Rarely, if ever, has the approach of summer created such panic in California. Just as daunting as the thought of trying to run a business profitably in the midst of rolling blackouts is the growing concern about how much it will cost California businesses just to keep the lights on.
Politicians in California have been charged with the enormous responsibility of protecting the interests of residential energy customers as well as the interests of California businesses that were promised lower energy prices under electricity deregulation. Despite the pressure on politicians to end the electricity crisis, it is important that they do not attempt "fixes" that, at first pass appear attractive, but ultimately make matters worse.
Such is the case with recently passed legislation , Assembly Bill 1X , that made the California government, through the Department of Water Resources, the largest electricity buyer in California and directed the California Public Utilities Commission (CPUC) to suspend retail competition.
Competition in the retail energy market is what allows consumers, whether large or small, to opt out of their utility and choose an alternate energy provider to secure their power. While the CPUC has not yet suspended direct access, the prospect of suspension has created an unstable market environment for customers wishing to take control of their own energy needs.Businesses' Worst Nightmare
This new law is fast becoming California businesses' worst nightmare. Businesses will no longer be allowed to open a contract with an energy service provider (ESP), regardless of whether the ESP can offer a better energy deal than the local utility. Some of the many benefits of using an ESP for businesses include the option to secure forward contracts and/or choose a fixed price. The new law takes away these crucial budgeting tools and prevents businesses from knowing their energy costs in advance and allocating their resources accordingly.
Limiting the ability of customers to choose an alternative supplier is not only unfair to California energy consumers, but also places a greater burden on the state as a power buyer. Politicians should recognize that each customer who switches to an alternative supplier is one less customer for whom the state must purchase energy. By allowing customers to switch suppliers, the state can avoid increasing its already significant liability.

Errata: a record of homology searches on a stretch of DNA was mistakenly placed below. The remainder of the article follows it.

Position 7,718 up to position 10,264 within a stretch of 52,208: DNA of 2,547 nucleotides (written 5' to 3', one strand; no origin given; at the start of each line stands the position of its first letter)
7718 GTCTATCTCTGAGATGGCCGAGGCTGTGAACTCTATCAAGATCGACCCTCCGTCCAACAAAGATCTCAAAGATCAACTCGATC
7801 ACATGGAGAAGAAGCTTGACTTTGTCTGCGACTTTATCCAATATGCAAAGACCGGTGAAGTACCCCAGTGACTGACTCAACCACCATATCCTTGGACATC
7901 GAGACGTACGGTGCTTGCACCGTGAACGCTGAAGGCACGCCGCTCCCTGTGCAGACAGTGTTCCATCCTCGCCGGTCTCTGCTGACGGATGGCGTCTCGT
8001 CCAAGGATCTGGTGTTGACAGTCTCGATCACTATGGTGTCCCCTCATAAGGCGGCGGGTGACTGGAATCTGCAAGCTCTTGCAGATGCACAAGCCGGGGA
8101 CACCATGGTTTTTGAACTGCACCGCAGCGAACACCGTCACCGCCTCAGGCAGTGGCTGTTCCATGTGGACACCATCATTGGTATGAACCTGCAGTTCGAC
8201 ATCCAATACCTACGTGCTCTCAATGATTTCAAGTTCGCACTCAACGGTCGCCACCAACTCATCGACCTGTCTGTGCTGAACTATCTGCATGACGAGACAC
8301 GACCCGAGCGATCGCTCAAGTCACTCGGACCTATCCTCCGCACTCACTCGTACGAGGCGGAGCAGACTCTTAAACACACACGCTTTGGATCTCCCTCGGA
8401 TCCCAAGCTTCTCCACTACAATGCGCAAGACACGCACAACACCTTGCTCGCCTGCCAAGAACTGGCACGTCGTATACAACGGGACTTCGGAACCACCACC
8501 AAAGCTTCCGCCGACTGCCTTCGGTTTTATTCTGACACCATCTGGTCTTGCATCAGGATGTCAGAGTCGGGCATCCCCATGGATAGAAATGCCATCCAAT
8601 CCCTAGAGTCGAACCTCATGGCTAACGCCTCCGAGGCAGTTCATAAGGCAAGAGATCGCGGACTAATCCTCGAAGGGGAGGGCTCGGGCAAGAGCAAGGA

The state controller contends California will exhaust its treasury surplus by October, despite the additional revenue generated from a significant electricity rate increase in June. In light of this prediction, the state should encourage activities that reduce its financial obligations, not prohibit them. Direct access is one important solution that will extend the state's financial reserves, protect the economy and help serve the diverse needs of California energy consumers.Long-Term Contracts
ESPs have secured power for their direct access customers under long-term contracts, not just the spot market where incumbent utilities have been forced to buy much of their high-priced power. This has allowed many direct access customers to protect themselves from the market volatility that has been punishing California for a year. In doing so, ESPs have saved California business customers millions of dollars per month.
It would be unfair to deprive Californians of the opportunity to use an alternative energy provider to manage electricity supply needs, however large or small those needs may be.
If the state continues down its current path, ESPs will be forced to exit the market and direct access customers will become unwilling participants in the state government's ever-growing liability from purchasing power.
As a satisfied direct access business customer, I encourage California to rethink its approach to competitive suppliers. Thousands of California businesses echo this sentiment and agree that ESPs are not the problem, but they will be an essential part of the solution.
Bahl is regional vice president for engineering for Marriott's western region.